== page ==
Thursday, March 31, 2022

The Purpose Of Learning Is Joy

One of the big ideas behind play-based learning is that humans, and young children in particular, are learning all the time. 

When an infant lies in its crib watching shadows on a wall, for instance, we assume they are learning. We see their gaze, we witness changes in the movement of their appendages and we take that as evidence that they are learning. They don't need an adult to hang over them making silly sounds or to dangle a woodland animal mobile over their face in order for learning to happen. By virtue of the fact that the shadows are holding the infant's attention, we can surmise that the baby's curiosity is aroused, which is how the human learning instinct manifests. When the sun goes behind a cloud and the shadows momentarily disappear, we observe changes in the infant, their arms and legs stop moving, their eyes search, their gurgling momentarily stops as they try to understand, to find what is lost. And when the sun remerges, we once more see the changes, the evidence that learning is happening.

What exactly any individual infant is learning from those shadows on the wall is anyone's guess, and we would probably guess wrong anyway because the moment we try, we must put our guesses into words, and language is something a newborn hasn't yet acquired. There are no words for what that baby is thinking, so it is impossible for us to know what they are learning, and frankly, it's none of our business.

We waste everyone's time when we try to put a pin in learning, to assign a purpose to it. This is a concept that we adults often have a hard time comprehending, I think, this idea that not only is all learning deeply personal and individual, but it is also ultimately unknowable to anyone but the person whose curiosity and, therefore, thought is engaged. They may be able to tell us what they have learned or are learning, but most of the time, like with our infant, learning has no purpose other than joy and that cannot be turned into data.

We are born to seek joy and learning brings us joy, thinking brings us joy, understanding brings us joy. To the degree that we've made learning hard work is the degree to which we cheat children of their joy. 

That learning, in an evolutionary sense, makes survival more likely, is a happy accident, just as our opposable thumbs and capacity to cooperate with one another are a happy accidents. We don't possess these traits as a species for the purpose of survival, but rather they are traits that have survived within us. Survival itself is a happy accident.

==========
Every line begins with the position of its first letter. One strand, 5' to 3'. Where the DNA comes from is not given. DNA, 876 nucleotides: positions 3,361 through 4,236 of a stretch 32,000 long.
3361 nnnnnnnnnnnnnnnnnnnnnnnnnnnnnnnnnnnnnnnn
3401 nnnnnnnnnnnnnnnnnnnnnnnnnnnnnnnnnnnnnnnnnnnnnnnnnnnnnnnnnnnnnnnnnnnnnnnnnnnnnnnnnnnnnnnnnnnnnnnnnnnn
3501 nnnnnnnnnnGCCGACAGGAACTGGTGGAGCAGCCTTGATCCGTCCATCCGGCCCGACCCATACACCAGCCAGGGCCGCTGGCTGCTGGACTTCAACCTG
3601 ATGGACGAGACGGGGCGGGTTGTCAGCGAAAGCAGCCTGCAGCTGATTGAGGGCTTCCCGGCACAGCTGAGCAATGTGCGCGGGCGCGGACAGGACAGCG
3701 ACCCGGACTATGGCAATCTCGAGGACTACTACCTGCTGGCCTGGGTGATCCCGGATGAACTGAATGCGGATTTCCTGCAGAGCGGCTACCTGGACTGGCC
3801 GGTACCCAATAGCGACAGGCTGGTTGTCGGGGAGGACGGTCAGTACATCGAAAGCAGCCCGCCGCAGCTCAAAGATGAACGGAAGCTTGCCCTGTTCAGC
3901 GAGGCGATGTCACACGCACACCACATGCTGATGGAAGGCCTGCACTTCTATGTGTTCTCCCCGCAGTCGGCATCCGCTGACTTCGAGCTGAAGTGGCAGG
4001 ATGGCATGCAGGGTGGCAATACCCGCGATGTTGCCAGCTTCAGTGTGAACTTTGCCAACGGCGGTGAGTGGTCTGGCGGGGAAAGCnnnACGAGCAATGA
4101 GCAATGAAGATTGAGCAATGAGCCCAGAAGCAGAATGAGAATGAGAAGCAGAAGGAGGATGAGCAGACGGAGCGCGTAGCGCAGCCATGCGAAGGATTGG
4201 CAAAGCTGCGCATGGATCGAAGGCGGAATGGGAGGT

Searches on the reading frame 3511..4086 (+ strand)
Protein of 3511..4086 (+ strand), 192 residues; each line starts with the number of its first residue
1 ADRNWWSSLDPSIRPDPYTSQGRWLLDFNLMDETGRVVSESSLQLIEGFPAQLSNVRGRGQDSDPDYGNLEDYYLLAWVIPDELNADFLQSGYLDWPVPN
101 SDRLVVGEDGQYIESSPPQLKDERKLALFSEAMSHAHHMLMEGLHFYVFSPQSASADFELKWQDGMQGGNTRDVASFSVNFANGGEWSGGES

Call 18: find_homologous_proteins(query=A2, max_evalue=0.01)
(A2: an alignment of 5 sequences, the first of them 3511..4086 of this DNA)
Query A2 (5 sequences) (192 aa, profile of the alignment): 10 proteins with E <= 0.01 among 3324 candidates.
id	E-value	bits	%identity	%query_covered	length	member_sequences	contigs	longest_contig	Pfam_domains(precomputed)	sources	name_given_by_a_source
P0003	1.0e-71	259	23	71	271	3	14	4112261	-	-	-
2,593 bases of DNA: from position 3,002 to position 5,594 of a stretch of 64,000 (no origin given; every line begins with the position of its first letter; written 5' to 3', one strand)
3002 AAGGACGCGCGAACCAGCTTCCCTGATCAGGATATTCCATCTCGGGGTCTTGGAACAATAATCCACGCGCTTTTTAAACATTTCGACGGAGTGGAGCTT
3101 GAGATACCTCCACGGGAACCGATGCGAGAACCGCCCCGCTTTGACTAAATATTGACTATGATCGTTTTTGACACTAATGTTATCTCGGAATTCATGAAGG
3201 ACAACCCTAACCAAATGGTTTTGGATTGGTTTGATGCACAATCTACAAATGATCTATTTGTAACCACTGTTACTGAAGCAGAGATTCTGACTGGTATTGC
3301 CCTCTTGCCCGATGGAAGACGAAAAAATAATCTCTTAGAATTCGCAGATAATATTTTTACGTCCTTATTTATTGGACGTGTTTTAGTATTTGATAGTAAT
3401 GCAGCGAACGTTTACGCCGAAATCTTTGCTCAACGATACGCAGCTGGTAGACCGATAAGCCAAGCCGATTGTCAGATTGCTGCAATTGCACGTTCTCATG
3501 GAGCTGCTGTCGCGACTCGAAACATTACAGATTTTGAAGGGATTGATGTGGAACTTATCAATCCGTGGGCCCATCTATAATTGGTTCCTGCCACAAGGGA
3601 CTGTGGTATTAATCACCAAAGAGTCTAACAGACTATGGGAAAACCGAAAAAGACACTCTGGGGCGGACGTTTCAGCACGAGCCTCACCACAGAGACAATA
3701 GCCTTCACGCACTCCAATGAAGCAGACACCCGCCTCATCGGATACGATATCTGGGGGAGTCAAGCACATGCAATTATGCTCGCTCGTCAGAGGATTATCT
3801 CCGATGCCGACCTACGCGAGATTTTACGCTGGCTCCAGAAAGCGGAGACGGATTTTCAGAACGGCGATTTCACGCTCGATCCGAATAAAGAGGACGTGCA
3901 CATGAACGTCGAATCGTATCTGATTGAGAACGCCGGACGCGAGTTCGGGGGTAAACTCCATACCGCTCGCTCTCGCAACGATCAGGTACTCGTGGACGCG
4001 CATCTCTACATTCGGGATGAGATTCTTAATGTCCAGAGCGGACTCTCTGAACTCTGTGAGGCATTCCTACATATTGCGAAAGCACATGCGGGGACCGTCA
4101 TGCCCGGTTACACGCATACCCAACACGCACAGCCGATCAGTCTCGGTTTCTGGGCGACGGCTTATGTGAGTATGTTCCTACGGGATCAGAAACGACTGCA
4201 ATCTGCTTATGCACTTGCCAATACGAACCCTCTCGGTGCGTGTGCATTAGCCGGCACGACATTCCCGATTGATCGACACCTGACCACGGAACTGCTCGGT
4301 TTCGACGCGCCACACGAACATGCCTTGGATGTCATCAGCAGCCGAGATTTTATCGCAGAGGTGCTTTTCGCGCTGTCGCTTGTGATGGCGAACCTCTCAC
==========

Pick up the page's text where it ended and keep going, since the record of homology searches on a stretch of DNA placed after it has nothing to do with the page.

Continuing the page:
We have evolved curiosity and the capacity to pursue the satisfaction of our curiosity, like we evolved hunger and the capacity to pursue the satisfaction of our hunger. And just as we don't survive without hunger we don't survive without curiosity. But in both cases, the urge, the instinct, is about pursuit and satisfaction, not survival; not utilitarian purpose, but rather the one purpose that really matters to any of us, which is to experience joy.

As adults we might make a decision to learn something for what appear to be utilitarian reasons. For instance, I might learn Spanish in preparation for a trip to Mexico. I make that decision to learn Spanish because I believe, based on what I've learned so far in life, that doing so will increase the odds of a satisfying trip. I am learning Spanish, therefore, because it is about my self-selected pursuit and the satisfaction of that pursuit. Even if the immediate satisfaction I pursue is a greasy buck, I must, at some level anticipate that this money will, somehow, some day, lead to joy. 

Otherwise, there is no point, and that is the path to depression. 

Should I presume to teach Spanish to a young child who has not chosen to learn it, I take curiosity, and therefore joy, out of the equation. I distract them from the shadows on the wall and force them to attend to my silly sounds and dangling woodland animal mobiles. When I do this, I cheat the child of their own, self-selected pursuit, which means, no matter how well-intended I am, leading them away from joy.

Curiosity is an imperative. It is one of the few universal purposes. It makes survival more likely, but survival itself is not a purpose. 

When we leave our babies to contemplate shadows on the wall we free them to play, to pursue their own thoughts, and to create their own understanding. The purpose of all learning, at bottom, is nothing less than joy.


If you're interested in learning about what you can do, right now, to create a learning village that parents will wholeheartedly support, I've developed this 6-part course called The Empowered Educator: Partnering With Parents. As preschool educators, we don't just educate children, but their families as well. For the past 20 years, I've been working in a place that puts the tri-cornered relationship of child-parent-educator at the center, and over that time I've learned a great deal about how to work with families to create the kind of village every child needs and deserves. How would it be to have parents show up as allies? Click this link to register and to learn more. Discounts are available for groups. Registration for this cohort closes on March 31 (today!), so act fast!

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